Photostability of Luminescent Ruthenium (II) Complexes in Water and Acid

Ji, Hae Lim, Chemistry - Graduate School of Arts and Sciences, University of Virginia
Demas, James, Department of Chemistry, University of Virginia

Luminescence spectroscopy is widely used as an analytical technique in many fields due to its high sensitivity, simple instrumentation, and low cost. Luminophores as sensors are used to measure various analytes such as carbon dioxide, oxygen, glucose, anions, metal ions, pressure, temperature and pH, to name a few. When used as a probe, the photostability of a luminophore is important for validating the accuracy of measurements to develop a better sensor.

However, measurements of quantitative photodecomposition yield of luminophores require either complicated instrumentation or long experimental times. Herein, an instrument was developed to rapidly and accurately measure the photostability of quite stable luminophores.

The accuracy of the developed instrument was confirmed with fluorescein isothiocyanate in water. The instrument has a good reproducibility of less than 2% relative standard deviation on three consecutive measurements of the identical sample of tris(bipyridine)ruthenium(II) in water. The instrument measures decomposition yield of relatively very stable Ru(II) polypyridyl complexes with the yield of 10-6 to 10-7, in less than 30 minutes.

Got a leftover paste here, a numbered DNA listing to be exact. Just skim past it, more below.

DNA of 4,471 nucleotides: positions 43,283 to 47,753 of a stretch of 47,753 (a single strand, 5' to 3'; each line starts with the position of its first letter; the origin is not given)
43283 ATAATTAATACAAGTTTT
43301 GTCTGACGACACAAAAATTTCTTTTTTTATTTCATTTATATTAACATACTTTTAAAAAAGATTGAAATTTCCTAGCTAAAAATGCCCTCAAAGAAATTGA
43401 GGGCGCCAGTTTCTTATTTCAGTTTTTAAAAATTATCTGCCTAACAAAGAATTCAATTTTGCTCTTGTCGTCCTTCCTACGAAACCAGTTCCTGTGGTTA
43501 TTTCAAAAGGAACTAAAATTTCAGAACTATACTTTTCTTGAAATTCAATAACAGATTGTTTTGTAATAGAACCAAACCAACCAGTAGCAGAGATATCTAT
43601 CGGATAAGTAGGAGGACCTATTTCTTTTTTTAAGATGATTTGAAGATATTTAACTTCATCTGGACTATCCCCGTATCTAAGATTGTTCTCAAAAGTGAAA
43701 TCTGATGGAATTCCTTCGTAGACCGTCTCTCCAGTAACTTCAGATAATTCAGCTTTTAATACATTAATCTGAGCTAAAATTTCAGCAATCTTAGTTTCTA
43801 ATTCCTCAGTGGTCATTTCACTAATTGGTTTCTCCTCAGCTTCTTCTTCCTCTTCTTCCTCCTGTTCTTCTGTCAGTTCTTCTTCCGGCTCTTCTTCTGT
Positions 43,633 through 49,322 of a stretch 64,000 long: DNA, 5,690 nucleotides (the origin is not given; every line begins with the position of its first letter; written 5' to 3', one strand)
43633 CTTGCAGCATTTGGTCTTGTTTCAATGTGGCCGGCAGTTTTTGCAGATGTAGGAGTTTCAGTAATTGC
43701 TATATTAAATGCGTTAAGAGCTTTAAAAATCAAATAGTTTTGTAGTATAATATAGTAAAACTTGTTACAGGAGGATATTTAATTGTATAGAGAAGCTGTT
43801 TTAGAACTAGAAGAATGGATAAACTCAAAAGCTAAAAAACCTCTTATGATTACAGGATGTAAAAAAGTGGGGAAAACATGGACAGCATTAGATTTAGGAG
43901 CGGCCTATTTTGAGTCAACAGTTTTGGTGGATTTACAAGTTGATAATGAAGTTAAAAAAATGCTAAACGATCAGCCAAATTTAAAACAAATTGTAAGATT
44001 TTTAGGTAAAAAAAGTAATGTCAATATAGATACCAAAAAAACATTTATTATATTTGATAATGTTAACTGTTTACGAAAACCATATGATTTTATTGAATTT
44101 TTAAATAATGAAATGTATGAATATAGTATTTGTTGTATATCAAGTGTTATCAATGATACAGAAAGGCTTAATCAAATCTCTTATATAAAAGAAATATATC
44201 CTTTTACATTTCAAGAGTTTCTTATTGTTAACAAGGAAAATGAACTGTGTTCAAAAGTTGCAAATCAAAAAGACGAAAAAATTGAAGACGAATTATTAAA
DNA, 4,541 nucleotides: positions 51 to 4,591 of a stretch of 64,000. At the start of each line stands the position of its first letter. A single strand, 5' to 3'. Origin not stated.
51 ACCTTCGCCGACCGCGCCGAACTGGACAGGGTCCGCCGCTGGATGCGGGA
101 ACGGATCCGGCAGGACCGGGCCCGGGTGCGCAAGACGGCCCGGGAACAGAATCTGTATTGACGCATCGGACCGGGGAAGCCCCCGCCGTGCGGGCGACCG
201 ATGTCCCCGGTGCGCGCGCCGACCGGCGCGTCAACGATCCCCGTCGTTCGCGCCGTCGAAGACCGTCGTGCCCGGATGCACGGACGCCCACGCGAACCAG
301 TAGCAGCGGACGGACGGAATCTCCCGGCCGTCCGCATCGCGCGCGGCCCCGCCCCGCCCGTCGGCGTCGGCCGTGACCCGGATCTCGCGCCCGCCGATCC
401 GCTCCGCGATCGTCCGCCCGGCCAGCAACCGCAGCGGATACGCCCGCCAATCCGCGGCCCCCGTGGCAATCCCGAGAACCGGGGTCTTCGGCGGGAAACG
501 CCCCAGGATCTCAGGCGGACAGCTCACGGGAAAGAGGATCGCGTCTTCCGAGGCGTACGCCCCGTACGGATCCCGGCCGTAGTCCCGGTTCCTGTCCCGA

Photodecomposition yield and photooxidation yield of Ru(II) polypyridyl complexes in water were obtained. Tris(4,7-diphenyl-1,10-phenanthroline)ruthenium(II) is one of the most photostable complexes among Ru(II) polypyridyl complexes investigated. Tris(bipyridine)ruthenium(II) compound is less photostable than tris(1,10-phenanthroline)ruthenium(II) in general. Tentative rules on the design of stable sensor molecules are given.

Under acidic conditions, the emission intensity of the luminophores decreased drastically in the first minute unlike typical photolysis decay in water. This unusual shape of photolysis decay curves is due to oxidation of the excited state Ru(II) to Ru(III) by an oxidizer present in the acid and additional unknown kinetics. The behavior can be prevented by addition of a reducing agent, such as ascorbic acid to promptly reduce the Ru(III) back to Ru(II). The rate of photolysis under acidic conditions is about ten times faster than in water. However, it is yet unknown what oxidizer causes an oxidation of Ru(II) in acid. It is highly likely that it is caused by impurities, as both sulfuric acid and trichloroacetic acid have the same phenomenon. A possible oxidant is a proton; however, this cannot explain all the data.

In summary, an instrument to measure the quantitative photostability of luminescent complexes was successfully developed. The measurements made by the instrument are reproducible and accurate. Photolysis time to decompose luminophores is less than 30 min, which is significantly less than in the previous work.

MS (Master of Science)
Ru(II) polypyridyl complex, Photostability, Ruthenium(II), luminescence, photodecomposition, photooxidation
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